Mr. Egan cleaned out the machine and turned it on. Surprisingly, it worked, although the clothes came out with a musty odor. But by the middle of April, the upstairs machine began leaking water from the back, even though it wasn’t in use, and the house began to smell of mold. Ms. Egan decided she’d had enough.
In early May, she called a local appliance company and ordered a new washing machine. The deliverymen arrived wearing masks and gloves. Ms. Egan asked them to spray their shoes with disinfectant. Carrying a heavy washing machine up a flight of stairs is hard work, and Ms. Egan worried about all the heavy breathing. “I felt badly for them, too,” she said of the workers. “I don’t know if we should be putting other people at risk.”
But once the washer was installed, and no one fell ill, Ms. Egan was relieved to have her laundry room back in working order.
Many contractors have put protocols in place for safely entering a home. Ron Potesky, who owns a Mr. Handyman franchise in Springfield N.J., with his wife, Christina Langdon, sends workers into homes with gloves, masks and disposable booties over their shoes. They also sanitize their van, tools and work area with a peroxide-based cleaner.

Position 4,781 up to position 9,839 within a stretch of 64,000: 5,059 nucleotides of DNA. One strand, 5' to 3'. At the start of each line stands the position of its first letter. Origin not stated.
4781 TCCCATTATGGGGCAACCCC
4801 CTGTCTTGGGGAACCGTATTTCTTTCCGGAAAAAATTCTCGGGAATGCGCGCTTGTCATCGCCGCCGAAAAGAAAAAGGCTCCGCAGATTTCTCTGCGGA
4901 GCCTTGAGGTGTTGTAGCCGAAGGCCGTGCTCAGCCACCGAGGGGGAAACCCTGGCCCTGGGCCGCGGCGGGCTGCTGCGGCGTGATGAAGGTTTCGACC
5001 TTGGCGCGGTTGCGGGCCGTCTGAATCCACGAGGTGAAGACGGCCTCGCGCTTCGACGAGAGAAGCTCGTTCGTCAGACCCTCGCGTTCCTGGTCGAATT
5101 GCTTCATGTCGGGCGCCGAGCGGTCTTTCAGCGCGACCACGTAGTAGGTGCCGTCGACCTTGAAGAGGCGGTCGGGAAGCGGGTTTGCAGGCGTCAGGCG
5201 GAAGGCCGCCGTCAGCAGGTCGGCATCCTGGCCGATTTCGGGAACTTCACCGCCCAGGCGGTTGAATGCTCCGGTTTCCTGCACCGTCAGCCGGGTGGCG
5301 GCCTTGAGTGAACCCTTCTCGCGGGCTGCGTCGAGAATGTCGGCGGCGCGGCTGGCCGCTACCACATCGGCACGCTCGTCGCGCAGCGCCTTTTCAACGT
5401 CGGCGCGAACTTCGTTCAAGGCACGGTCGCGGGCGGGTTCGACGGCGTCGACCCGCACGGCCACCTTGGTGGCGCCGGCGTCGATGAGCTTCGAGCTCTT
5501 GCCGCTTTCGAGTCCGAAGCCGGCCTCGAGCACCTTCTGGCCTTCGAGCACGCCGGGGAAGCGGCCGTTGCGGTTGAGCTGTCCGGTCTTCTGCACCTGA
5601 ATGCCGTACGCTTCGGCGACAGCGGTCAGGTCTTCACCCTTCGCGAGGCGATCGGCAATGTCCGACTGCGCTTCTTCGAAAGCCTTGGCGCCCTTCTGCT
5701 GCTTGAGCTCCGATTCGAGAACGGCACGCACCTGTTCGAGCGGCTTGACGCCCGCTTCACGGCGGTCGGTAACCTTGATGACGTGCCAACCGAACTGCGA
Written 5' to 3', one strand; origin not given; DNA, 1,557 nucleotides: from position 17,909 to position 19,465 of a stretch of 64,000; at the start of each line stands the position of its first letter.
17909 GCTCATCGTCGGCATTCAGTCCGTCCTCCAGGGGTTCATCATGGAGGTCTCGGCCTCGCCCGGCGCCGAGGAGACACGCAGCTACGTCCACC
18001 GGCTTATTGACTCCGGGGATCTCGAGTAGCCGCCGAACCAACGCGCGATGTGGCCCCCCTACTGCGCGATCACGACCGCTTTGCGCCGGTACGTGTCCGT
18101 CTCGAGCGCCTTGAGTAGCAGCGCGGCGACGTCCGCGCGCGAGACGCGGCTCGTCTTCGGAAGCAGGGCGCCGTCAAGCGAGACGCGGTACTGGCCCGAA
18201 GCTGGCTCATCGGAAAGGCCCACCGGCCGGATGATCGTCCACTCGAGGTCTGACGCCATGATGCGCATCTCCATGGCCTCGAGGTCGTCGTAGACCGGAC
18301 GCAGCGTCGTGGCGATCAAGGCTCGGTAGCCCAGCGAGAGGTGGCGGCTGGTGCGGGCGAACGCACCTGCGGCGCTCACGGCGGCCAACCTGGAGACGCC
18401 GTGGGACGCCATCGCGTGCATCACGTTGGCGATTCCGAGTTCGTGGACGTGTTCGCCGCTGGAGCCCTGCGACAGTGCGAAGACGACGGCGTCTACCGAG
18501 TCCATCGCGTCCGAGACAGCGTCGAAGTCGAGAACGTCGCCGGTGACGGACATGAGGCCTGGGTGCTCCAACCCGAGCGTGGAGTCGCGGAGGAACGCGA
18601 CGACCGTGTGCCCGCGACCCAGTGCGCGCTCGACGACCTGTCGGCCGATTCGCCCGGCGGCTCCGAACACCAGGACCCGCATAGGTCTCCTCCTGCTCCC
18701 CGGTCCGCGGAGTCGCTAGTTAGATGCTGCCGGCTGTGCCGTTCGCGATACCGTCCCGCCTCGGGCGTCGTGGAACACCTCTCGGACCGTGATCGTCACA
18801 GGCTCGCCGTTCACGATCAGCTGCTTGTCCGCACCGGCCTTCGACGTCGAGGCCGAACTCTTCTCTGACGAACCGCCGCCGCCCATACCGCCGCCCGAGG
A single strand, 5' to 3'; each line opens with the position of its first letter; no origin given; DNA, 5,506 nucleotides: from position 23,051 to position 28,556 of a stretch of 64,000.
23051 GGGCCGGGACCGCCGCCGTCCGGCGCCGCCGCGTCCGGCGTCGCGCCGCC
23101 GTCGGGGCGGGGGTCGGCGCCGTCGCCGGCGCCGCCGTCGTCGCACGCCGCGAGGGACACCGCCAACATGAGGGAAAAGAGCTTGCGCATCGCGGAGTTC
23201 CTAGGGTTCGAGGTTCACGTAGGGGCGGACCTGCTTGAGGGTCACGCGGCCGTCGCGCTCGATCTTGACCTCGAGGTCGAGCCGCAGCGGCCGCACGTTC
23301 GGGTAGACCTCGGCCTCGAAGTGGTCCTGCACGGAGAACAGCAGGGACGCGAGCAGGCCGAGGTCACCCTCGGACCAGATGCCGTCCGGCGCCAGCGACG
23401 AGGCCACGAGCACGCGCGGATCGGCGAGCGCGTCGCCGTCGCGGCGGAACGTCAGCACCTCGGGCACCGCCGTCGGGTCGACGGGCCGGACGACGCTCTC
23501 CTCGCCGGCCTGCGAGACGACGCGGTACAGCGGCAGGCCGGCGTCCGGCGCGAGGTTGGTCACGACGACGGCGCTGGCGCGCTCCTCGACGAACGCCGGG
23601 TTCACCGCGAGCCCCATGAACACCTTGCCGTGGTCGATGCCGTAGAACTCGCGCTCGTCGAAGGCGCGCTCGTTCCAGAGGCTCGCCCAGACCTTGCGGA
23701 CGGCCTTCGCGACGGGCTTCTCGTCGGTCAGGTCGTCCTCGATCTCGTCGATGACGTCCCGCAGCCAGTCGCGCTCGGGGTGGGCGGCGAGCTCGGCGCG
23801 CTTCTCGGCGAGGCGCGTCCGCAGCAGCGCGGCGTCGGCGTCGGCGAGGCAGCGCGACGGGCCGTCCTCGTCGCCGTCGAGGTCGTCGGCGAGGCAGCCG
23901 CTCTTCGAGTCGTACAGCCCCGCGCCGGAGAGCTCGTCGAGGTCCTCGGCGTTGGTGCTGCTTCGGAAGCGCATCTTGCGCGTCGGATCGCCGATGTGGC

On the day of the job, Mr. Potesky asks the homeowner if anyone in the house has been sick recently. And his workers stay home if they feel unwell. He suggests that household members stay in a separate room and leave a clear path with doors open for workers. Homeowners should also open windows in the rooms where work will be done to increase ventilation, and wipe down surfaces that were touched after the service call.
“We have to think about the customer, but we also have carpenters who may be in their 50s. They’re as worried about going into homes” as customers are about them coming in, Mr. Potesky said. Despite the persistent anxiety, call volume from potential customers is now back to about 80 percent of normal, he said, after it “fell off a ledge” in March.
Sometimes, homeowners just need advice. Can the drip wait, or will it cause lasting damage? Or, what is that strange clanging noise in the walls, and can anything be done to make it go away? So just as telehealth has replaced the doctor’s office, some home repairs have gone virtual, too.